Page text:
An internationally acclaimed Japanese artist with a celebrated body of work, Sugimoto produces art in a variety of mediums. Recognized for his accomplishments in contemporary art and architecture, Sugimoto is also known as an avid collector, passionate for a wide range of art, from ancient artifacts to contemporary works. Comprising a series of his photography presented alongside a selection of works of art from his personal collection, the exhibition will be held in the gallery of the Christie’s Tokyo office, designed by the artist.

The year 2013 marks the 40th anniversary of Christie’s Japan, and to coincide with this auspicious achievement, Christie’s Japan has relocated to a prewar stone building designated as “Important Cultural Property” in Marunouchi, one of Japan’s most prestigious business districts, and located between Tokyo station and the Imperial Palace.

Sugimoto oversaw the design of the entire Tokyo office, with special emphasis placed on the aesthetics of the entrance area, gallery space and the main meeting room facing the outer garden of the Imperial Palace.

“What manner of design might befit the Tokyo office of Christie’s, to best reflect its leading role in the booming world art market? I posed this question to myself as an architect,” said Sugimoto. “Artworks both soothe and enrich the human spirit. No matter how opposed we as people might be politically, the artworks gathered here under one roof from so many different countries will surely please our eyes. Accordingly, I based my design for the entrance area in keeping with Prince Shotoku’s injunction to ‘uphold harmony as to act with respect’ that appears at the very beginning of the Seventeen Article Constitution of Empress Suiko’s reign.”

Ryutaro Katayama, managing director of Christie’s Japan, noted that Sugimoto has created a space where the East and the West harmonize, and the past and the present blend together seamlessly.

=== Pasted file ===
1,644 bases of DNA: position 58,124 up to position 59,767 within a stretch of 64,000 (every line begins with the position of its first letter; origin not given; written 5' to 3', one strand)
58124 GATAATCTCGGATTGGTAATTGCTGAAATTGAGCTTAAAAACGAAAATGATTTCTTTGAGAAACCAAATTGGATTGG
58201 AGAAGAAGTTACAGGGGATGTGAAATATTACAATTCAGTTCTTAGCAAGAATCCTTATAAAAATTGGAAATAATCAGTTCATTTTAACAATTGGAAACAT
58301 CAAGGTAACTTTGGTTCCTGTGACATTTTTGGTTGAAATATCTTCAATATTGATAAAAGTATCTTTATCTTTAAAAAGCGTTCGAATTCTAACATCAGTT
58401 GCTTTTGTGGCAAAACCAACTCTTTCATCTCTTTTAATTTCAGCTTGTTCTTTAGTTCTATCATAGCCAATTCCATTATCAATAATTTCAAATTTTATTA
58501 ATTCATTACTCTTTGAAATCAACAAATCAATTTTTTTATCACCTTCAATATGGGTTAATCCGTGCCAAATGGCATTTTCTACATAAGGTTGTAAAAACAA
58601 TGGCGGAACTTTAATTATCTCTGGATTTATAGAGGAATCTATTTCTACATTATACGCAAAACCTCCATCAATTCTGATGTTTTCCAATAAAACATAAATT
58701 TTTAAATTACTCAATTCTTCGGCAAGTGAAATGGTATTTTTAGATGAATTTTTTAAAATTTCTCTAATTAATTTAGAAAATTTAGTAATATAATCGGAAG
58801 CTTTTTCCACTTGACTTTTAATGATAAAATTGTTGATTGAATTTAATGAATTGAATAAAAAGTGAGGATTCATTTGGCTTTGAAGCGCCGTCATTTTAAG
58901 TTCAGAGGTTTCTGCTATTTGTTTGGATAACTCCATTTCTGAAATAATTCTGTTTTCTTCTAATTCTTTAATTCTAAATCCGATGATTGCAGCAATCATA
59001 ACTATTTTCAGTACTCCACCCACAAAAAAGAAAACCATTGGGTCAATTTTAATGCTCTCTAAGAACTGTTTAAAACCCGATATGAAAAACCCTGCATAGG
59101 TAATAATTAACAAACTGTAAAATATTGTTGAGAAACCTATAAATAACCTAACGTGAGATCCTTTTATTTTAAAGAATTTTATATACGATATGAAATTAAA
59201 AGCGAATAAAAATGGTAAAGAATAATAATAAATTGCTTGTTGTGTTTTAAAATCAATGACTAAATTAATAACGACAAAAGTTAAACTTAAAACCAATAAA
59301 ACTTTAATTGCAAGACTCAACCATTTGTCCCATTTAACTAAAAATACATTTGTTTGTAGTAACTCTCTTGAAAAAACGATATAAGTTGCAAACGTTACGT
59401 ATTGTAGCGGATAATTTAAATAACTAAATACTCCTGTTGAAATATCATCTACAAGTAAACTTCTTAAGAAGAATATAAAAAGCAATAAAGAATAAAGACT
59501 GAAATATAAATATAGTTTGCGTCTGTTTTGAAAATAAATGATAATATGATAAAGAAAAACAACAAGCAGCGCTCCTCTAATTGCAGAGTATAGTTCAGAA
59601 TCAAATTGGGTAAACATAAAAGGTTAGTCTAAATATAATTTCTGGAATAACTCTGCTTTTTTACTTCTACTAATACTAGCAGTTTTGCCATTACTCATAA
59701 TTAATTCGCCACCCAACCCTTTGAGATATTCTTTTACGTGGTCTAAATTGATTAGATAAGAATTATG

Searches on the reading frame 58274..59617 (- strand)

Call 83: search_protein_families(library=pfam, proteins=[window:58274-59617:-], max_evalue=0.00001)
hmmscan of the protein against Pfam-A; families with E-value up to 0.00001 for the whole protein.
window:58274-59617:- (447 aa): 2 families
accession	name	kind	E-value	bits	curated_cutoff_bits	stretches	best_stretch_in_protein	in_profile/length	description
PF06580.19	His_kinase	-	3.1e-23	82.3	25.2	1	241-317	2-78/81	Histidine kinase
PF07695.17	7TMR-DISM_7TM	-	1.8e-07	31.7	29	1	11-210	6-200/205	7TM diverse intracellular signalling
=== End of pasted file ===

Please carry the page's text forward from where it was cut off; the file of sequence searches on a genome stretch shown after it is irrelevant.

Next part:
“This interior marks the artist’s latest aesthetic achievement and one with which Christie’s is proud to be associated,” he said.



ADDITIONAL IMAGES OF NOTE

Standing Figure of Juichimen Kannon (Eleven-Headed Kannon)  Heian Period (10th - 11th century)  Wood  ©Hiroshi Sugimoto  Courtesy of Gallery Koyanagi

Asahi Breweries  (Architect: Philippe Starck)  1997  Gelatin silver print  ©Hiroshi Sugimoto  Courtesy of Gallery Koyanagi

Gyodomen (Gyodo Mask)  Heian Period (10th - 11th century) Wood and gold leaf over lacquer  ©Hiroshi Sugimoto  Courtesy of Gallery Koyanagi

Last Updated on Wednesday, 28 November 2012 15:08
 

Leica camera snapped up for $2.18M at Westlicht auction

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Written by AFP Wire Service   
Monday, 26 November 2012 13:00

Only four of these Leica cameras (M3D-1 to M3D-4) were produced, this one for American photographer David Douglas Duncan.It sold for $2.18 million. Image courtesy of LiveAuctioneers.com Archive and Westlicht Photographica Auction.

VIENNA, (AFP) – A custom-built Leica camera that once belonged to influential American photographer David Douglas Duncan fetched more than 1.6 million euros at a Vienna auction Saturday.

Duncan used the 1955 black M3D Leica when he worked for Life magazine. The final sale including fees was 1.68 million euros ($2.18 million).

Leica built the camera specially for Duncan, according to the Westlicht photo gallery, which ran the auction in the Austrian capital.

Its estimate had been between 250,000 and 300,000 euros.

Duncan is best known for his combat photos, including pictures taken during the Korean and Vietnam wars, and his close friendship with Pablo Picasso.

Saturday's sale also included thousands of NASA vintage photographs and slides that went for 200,000 euros.

Another batch of photographs of Russia's space exploration was sold for 60,000 euros.



ADDITIONAL IMAGE OF NOTE

Only four of these Leica cameras (M3D-1 to M3D-4) were produced, this one for American photographer David Douglas Duncan.It sold for $2.18 million. Image courtesy of LiveAuctioneers.com Archive and Westlicht Photographica Auction.    

Last Updated on Monday, 26 November 2012 14:30